Politicians are always promising efficiency in government, but seldom achieving it. We should be thankful to the troika that at least one government body is fulfilling that promise.

Christopher Hodgkin
San Juan Island
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(03-02-17)To the Editor:


Our tax money may go to charitable birth control before charitable hospice, drug abuse prevention, home health care, nutrition assistance

This comes down to a simple decision of where our hospital district citizens want their money spent. Since the commissioners have taken $50,000 from the charitable fund for our citizens hospital bills we must let them know our community need priorities. This is not a prolife or prochoice decision since abortions cannot be safely done on the island. (However many of us strongly object to PP)This is a lining up of district needs.

Do we think providing charitable birth control is more important than hospice, mental health programs, drug abuse programs, domestic violence programs, home health care programs, nutritional support programs or senior care? Does Planned Parenthood an organization boasting over $300 million is assets and eleven directors making 6 figure incomes need our local money? I think not. PIMC provides women’s reproductive needs. PP has a presence here as well. Where is the need?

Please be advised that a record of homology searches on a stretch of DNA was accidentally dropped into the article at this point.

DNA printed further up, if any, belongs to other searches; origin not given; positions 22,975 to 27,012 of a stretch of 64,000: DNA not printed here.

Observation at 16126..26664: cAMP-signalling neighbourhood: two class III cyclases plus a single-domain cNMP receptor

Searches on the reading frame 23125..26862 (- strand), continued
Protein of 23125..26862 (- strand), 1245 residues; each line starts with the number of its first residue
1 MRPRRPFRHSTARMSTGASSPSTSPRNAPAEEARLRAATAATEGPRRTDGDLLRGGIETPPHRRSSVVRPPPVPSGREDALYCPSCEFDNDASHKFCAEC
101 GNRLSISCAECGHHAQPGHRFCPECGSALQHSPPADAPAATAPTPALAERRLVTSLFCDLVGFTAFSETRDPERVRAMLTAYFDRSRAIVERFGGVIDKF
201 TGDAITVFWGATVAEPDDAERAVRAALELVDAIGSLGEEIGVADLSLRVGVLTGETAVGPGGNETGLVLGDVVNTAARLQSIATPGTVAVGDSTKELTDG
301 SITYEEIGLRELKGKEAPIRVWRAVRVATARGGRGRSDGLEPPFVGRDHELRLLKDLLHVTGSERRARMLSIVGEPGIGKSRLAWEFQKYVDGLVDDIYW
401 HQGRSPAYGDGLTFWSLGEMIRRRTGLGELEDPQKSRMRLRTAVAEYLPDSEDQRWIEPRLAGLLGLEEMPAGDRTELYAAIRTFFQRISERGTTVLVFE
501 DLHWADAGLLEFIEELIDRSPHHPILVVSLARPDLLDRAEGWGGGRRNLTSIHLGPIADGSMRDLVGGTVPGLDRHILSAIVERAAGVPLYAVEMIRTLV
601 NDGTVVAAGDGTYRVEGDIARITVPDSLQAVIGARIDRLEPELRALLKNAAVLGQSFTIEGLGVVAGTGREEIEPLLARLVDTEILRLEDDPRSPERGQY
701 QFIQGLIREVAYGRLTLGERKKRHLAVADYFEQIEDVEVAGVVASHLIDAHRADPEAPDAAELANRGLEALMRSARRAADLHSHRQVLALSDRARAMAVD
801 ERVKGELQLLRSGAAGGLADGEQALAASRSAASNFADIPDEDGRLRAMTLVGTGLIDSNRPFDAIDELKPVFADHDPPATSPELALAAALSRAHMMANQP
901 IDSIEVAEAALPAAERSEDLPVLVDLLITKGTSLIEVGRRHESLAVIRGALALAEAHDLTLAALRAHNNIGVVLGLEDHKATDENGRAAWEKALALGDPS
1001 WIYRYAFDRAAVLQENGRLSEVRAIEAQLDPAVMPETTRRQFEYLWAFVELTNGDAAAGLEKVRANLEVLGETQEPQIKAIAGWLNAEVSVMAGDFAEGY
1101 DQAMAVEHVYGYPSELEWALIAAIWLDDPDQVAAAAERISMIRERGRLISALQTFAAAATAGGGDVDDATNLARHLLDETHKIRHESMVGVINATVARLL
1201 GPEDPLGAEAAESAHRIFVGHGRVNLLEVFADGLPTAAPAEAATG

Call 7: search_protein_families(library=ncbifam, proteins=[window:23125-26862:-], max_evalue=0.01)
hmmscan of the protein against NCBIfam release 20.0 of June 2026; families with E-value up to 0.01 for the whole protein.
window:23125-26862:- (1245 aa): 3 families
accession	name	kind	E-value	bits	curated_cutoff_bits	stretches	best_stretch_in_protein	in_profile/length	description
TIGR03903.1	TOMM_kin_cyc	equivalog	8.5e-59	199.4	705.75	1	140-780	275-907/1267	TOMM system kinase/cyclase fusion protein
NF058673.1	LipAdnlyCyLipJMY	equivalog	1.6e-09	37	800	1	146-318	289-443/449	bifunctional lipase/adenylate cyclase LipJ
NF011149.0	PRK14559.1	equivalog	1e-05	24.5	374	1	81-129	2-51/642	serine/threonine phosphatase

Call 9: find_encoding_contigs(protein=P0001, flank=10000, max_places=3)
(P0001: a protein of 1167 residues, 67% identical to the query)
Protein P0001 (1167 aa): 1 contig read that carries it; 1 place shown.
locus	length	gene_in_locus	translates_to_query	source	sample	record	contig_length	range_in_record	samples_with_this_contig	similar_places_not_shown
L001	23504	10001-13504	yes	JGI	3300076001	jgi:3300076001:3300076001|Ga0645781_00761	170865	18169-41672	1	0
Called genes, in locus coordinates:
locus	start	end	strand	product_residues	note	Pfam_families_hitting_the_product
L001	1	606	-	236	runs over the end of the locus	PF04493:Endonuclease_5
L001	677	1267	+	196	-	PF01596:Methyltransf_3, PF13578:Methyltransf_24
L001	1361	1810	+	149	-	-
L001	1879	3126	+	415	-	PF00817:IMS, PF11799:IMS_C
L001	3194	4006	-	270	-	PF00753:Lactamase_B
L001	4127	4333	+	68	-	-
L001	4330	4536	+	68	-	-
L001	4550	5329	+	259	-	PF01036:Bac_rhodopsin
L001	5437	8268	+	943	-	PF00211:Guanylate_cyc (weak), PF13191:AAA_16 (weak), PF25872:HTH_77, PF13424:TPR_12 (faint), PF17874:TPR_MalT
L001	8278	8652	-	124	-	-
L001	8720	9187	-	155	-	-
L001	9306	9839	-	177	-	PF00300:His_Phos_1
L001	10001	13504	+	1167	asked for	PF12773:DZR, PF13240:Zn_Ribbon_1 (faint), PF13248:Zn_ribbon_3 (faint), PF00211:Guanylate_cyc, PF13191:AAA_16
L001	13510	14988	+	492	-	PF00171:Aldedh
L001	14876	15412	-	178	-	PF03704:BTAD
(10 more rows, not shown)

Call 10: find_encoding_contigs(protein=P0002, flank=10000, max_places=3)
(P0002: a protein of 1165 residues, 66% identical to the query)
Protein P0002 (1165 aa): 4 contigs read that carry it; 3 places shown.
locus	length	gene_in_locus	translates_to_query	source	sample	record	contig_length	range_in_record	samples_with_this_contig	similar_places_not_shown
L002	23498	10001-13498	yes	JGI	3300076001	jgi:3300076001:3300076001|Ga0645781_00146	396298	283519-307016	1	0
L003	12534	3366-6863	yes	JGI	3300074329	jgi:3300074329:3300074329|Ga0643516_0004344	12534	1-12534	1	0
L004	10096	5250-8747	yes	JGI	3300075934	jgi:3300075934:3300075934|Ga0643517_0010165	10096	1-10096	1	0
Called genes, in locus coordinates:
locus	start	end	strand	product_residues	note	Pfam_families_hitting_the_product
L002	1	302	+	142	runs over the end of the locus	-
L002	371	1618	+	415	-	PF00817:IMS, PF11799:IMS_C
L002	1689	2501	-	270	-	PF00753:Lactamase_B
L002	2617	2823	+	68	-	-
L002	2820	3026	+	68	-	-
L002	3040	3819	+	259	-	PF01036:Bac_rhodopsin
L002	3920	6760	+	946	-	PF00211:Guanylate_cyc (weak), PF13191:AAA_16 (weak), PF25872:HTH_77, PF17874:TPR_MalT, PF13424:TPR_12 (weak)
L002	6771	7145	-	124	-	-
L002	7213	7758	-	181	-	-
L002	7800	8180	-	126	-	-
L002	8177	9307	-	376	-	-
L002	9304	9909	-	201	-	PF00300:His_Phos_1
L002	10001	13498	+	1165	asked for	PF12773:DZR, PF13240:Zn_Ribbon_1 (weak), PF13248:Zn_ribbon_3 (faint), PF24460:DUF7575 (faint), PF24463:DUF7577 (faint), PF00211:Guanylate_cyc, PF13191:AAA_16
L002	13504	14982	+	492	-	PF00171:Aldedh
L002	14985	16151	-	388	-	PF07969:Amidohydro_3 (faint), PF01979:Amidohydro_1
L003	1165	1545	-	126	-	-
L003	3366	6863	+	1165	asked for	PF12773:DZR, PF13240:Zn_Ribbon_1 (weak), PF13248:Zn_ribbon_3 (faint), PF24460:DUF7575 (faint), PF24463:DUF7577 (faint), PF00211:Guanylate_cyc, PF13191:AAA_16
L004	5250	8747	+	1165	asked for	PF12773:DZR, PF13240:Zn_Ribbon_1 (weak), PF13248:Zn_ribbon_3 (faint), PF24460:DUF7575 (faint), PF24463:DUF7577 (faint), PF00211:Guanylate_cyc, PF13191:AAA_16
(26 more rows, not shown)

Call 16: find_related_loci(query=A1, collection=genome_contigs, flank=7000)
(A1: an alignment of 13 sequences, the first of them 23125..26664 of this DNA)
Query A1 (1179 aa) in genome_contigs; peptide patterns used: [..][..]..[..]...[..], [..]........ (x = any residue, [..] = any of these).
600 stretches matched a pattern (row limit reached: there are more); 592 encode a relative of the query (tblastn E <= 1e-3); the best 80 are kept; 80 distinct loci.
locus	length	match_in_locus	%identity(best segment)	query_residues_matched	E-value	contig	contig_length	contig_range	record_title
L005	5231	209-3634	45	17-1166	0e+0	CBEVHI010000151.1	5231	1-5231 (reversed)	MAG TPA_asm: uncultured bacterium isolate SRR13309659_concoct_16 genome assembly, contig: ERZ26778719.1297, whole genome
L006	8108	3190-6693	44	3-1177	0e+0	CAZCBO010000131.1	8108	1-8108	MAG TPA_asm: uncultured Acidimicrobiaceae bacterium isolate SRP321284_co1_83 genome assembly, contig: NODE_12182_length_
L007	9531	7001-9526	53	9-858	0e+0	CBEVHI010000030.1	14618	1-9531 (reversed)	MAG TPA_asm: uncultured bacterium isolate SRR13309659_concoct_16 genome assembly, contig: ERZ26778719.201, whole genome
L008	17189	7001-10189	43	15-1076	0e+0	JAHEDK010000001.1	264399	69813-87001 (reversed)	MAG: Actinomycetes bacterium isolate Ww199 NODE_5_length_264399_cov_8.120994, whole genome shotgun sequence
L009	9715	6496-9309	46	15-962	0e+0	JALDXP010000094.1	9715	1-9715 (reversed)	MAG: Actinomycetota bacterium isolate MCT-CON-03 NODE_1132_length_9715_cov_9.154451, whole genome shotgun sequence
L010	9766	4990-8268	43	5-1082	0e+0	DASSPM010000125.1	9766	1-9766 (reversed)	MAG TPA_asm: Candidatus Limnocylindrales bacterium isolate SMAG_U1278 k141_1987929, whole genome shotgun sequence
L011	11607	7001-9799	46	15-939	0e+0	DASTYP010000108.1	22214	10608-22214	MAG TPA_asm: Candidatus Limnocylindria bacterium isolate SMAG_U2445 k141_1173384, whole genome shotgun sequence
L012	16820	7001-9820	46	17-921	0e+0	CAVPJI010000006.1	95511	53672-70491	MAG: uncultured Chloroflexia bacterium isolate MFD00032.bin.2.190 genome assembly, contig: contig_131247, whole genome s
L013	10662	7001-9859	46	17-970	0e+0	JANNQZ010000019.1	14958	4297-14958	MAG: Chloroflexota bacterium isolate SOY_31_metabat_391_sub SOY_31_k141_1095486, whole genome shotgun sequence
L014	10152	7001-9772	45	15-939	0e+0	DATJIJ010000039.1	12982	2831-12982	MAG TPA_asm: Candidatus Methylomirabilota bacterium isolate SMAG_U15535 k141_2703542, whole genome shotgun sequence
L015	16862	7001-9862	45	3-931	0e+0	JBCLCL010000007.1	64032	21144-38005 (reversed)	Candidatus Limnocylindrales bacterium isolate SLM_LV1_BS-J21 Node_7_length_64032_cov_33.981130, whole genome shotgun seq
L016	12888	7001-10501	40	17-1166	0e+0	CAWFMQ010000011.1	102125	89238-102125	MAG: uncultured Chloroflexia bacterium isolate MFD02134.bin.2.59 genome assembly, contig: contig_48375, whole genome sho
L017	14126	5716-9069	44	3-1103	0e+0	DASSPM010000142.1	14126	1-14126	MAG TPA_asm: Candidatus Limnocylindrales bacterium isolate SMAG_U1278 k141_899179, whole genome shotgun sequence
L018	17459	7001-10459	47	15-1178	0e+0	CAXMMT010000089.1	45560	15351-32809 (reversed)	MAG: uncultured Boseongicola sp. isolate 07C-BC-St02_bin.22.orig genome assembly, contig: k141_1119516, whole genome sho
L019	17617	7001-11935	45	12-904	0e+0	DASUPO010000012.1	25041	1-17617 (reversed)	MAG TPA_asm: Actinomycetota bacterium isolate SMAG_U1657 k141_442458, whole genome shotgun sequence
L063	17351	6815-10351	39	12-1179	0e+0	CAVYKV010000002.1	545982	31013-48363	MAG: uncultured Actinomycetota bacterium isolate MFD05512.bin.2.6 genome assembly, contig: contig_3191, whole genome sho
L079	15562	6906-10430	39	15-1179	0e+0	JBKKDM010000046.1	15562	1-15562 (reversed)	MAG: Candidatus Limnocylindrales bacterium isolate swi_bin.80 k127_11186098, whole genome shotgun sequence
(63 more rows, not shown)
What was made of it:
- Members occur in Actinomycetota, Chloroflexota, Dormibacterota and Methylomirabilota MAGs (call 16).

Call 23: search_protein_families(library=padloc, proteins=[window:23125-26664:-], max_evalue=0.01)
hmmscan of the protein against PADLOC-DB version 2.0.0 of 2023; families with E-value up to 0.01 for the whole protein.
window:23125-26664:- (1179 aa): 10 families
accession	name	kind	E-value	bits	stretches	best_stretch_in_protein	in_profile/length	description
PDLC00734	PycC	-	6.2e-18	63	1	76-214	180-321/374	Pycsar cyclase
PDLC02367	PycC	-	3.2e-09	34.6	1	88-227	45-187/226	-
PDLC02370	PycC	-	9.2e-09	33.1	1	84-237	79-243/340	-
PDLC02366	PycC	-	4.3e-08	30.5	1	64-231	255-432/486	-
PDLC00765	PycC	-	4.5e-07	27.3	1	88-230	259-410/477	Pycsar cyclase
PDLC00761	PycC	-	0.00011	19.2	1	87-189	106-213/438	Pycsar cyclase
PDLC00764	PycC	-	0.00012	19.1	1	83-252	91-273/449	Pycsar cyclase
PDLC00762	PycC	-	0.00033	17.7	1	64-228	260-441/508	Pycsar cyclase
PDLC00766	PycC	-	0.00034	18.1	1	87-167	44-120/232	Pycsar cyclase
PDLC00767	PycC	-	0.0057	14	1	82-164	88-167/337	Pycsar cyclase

Michelle Loftus
San Juan Island


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To the Editor:

I write to thank Hospital District Commissioners Bill Williams, Monica Harrington and Barbara Sharp for voting to explore a contract with Planned Parenthood. Using up to $50,000 to provide reproductive health care services, especially birth control and STD education and testing, is a worthwhile expense. The hospital district pays over $1 million of its tax revenues to a Catholic institution; contracting with PP for a little over 4% of that balances things out a bit.

Sandy Rabinowitz
Friday Harbor
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(02-21-17)

To the Editor:

Congratulations to the Board of Commissioners of the San Juan County Public Hospital District No.1 for their decision at last night’s meeting [related story -Ed] to proceed to draft a draft contract with Planned Parenthood to be considered at a future meeting. This is a very much needed step to address an unmet need for essential women’s health care on San Juan Island.

Dr. John Geyman
San Juan Island
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And I Watched Our Republic Survive


Thus far in my lifetime I have watched, literally, the assassination of a president and the assassination of his assassin. And I watched our Republic survive.

I have watched a president send more than a half a million young men and women to an unwinnable war half a world away, and from which more than 58,000 did not return alive, some of them my own classmates. And I watched our Republic survive.